bondsbw (888959) | about 9 months ago | (#44349587)

Oh, and another strategy is to have a separate server (or servers) dedicated to running the algorithm from password decryption through hash comparison. This server would never be supplied with the user ID, just the encrypted password and the stored hash. If either server had a rootkit (but not both), neither would have enough information to associate the user ID with the plaintext password.

The problem here is that the rootkit could be sophisticated enough to rewrite the output, always returning "true" when it sees a particular input (thus allowing an attacker to login as any user). But at least the password is never compromised, and if that same password is used in multiple systems, the other systems would remain safe.

Moral of the story: don't get rootkits.

Re:Data was encrypted (3, Insightful)

maccodemonkey (1438585) | about 9 months ago | (#44347313)

That means that the unencrypted password is in memory on the server, just as the GP stated.

But relating that back to a user id is another can of worms. And that's assuming that the hacker even had access to memory, or the passwords are even still in RAM. A server isn't going to want to keep that in memory for performance reasons alone.

We might be making judgements on IT skills in this thread, but the amount of CS skills are lacking.

Re:Data was encrypted (1)

Anonymous Coward | about 9 months ago | (#44347809)

You don't deserve to work in IT, either.

The password sent from the browser doesn't have to be in plaintext. It can be:

1/ Sent via SSL [wikipedia.org]
    AND
2/ Hashed before it's even sent via SSL [slashdot.org]

No, it doesn't have to have that... (1)

SuperKendall (25149) | about 9 months ago | (#44347037)

Data was encrypted? What a joke. This is web site, it has to have unencrypted data in memory to server any purpose.

All the website has in memory when I visit is my name - not my email, or my physical address which are the two other items possibly accessed in this attack.

There's no reason why it would have anything other than my name for any page besides my account information, which I pretty much never access. Even on a page that indicates I'm paying with an existing credit card only has a few digits of the card, there's no reason to think anywhere it has the whole card number - and there's pretty much no Apple Developer page where you use you credit card anyway (payment for dev accounts is handled through the Apple Store transaction system).

Also getting to data in memory is significantly harder. The data is far more transient my nature than the main database, and you'd have to figure out what data you could access per page.

Basically the database itself is such a richer source of data it makes little sense to target the web pages themselves as served to customers.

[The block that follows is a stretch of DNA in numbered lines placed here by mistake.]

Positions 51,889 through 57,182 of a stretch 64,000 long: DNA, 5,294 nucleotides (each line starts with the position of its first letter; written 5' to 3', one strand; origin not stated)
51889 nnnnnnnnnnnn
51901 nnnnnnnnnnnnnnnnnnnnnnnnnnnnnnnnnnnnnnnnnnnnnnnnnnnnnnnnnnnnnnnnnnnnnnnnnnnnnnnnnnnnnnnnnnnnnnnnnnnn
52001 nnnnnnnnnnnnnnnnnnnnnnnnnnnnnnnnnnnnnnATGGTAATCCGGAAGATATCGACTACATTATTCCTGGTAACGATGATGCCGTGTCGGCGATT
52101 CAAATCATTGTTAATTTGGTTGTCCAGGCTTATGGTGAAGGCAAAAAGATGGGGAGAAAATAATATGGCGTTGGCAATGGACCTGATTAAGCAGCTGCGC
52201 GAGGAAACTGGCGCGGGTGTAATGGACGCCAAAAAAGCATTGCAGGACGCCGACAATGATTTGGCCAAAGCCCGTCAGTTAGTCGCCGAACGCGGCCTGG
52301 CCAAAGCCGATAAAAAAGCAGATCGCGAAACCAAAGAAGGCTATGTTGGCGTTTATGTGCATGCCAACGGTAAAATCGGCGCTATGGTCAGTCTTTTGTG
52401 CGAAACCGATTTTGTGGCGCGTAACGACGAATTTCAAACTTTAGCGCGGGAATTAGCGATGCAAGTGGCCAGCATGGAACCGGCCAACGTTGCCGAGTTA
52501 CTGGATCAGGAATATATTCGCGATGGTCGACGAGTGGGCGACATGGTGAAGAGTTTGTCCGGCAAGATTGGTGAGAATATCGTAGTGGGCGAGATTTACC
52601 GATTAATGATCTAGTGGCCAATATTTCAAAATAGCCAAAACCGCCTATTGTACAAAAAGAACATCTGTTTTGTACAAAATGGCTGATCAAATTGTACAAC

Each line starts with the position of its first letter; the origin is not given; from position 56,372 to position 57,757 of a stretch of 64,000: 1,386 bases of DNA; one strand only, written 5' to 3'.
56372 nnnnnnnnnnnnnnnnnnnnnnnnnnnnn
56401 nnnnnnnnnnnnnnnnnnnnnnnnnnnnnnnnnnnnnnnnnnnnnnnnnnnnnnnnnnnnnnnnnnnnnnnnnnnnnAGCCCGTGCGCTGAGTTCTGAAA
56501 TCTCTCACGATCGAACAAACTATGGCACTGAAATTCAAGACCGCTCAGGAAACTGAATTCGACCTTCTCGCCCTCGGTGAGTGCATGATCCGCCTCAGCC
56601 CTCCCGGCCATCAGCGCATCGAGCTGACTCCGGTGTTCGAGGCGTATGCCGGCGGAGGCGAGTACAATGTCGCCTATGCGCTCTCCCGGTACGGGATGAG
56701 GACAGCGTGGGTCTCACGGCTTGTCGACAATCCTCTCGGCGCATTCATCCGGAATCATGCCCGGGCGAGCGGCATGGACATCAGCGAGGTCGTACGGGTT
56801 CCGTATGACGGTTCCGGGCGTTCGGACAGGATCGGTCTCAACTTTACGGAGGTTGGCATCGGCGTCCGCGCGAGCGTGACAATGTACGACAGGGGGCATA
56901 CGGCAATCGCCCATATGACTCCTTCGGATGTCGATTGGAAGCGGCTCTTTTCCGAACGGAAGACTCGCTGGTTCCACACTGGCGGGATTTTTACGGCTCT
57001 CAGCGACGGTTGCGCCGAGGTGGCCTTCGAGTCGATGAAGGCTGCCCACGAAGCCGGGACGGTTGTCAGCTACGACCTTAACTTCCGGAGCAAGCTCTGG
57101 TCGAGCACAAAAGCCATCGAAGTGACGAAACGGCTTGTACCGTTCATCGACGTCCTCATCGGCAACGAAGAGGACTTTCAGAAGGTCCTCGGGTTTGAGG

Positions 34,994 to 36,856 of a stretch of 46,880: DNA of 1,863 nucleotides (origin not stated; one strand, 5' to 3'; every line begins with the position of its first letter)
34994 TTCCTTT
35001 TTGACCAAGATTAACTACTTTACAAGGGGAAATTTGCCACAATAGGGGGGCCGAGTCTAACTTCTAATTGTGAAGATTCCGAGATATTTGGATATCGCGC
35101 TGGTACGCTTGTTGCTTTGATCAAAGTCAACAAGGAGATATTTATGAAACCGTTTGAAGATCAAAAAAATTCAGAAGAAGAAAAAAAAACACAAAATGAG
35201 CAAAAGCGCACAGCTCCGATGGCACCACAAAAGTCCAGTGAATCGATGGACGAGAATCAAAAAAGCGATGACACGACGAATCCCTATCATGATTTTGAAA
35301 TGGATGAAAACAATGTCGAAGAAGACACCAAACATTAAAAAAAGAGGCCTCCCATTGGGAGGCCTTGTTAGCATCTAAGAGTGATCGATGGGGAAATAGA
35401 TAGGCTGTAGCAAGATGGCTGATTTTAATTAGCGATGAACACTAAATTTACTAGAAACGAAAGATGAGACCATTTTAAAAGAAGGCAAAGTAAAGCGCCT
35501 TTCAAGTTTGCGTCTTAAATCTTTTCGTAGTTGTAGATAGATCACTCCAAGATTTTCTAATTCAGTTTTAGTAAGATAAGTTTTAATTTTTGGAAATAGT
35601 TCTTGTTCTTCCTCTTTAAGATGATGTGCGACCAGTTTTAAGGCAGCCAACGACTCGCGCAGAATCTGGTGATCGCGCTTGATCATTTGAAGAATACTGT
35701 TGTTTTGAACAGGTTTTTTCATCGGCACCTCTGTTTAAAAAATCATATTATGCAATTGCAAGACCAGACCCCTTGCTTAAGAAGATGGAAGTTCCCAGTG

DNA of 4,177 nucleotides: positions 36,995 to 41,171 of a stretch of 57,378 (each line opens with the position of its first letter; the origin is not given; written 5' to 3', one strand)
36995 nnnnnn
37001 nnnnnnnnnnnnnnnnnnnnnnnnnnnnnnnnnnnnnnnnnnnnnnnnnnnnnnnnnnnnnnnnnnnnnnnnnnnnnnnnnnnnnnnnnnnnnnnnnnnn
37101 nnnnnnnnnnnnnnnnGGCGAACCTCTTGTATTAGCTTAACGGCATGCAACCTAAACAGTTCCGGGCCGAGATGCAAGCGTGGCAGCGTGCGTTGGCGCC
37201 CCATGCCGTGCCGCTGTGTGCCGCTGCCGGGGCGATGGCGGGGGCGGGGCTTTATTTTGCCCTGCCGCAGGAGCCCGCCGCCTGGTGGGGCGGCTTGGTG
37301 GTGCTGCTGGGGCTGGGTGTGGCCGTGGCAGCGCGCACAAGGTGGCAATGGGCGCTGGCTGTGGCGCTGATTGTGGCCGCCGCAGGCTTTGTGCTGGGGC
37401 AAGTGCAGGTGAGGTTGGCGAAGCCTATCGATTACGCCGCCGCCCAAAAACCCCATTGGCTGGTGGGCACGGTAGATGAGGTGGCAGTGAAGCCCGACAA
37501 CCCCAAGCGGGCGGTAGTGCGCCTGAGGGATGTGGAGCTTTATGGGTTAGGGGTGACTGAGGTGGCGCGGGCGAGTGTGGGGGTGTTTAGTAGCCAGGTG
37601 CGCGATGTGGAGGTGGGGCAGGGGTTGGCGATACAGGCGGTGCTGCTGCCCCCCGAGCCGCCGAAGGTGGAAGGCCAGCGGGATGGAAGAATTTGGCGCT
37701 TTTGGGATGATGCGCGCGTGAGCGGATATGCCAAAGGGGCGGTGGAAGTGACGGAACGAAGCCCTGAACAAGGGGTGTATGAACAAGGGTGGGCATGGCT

Why take the site down? (3, Interesting)

Anonymous Coward | about 9 months ago | (#44346745)

If the attacker didn't successfully get in why is Apple completely revamping the site? When I ran a small website it got attacked everyday, I can't even imagine how many people try to get into Apple's systems. So what's so different about this one? Something doesn't add up.

Re:Why take the site down? (0)

Anonymous Coward | about 9 months ago | (#44347581)

If the attacker didn't successfully get in why is Apple completely revamping the site?

Uhhh... Because in order to have got to the stage of being considered an "attacker" rather than just some skiddy running a port scan, he'll need to have managed to get somewhere into the system. They didn't say he didn't get in – they said they don't know if he got data, and if he did, which data he got. As they now know of at least some security vulnerabilities in their system, they are making the server inaccessible to attackers until they make sure those vulnerabilities are taken care of.

Re:Why take the site down? (1)

gnasher719 (869701) | about 9 months ago | (#44347901)

If the attacker didn't successfully get in why is Apple completely revamping the site? When I ran a small website it got attacked everyday, I can't even imagine how many people try to get into Apple's systems. So what's so different about this one? Something doesn't add up.

You don't just "get in successfully". A good website has multiple protections, and Apple's developer website should be the most protected website ever. So someone got past one protection level. Most likely no success at all, but it means the defence is now weaker than before. Result: A complete revamp that closes the way to get past _one_ protection.

The data was taken and was partially unencrypted (5, Interesting)

Anonymous Coward | about 9 months ago | (#44346883)

I have my own domain name, and suffice it to say it is unique. It is 8 characters and unless the attackers brute-forced my name and the domain name, data was definitely taken unencrypted. I have not published anything to the app store yet; my website doesn't talk about any apps. As far as anyone who develops for iPhones knows, my personal development account doesn't exist.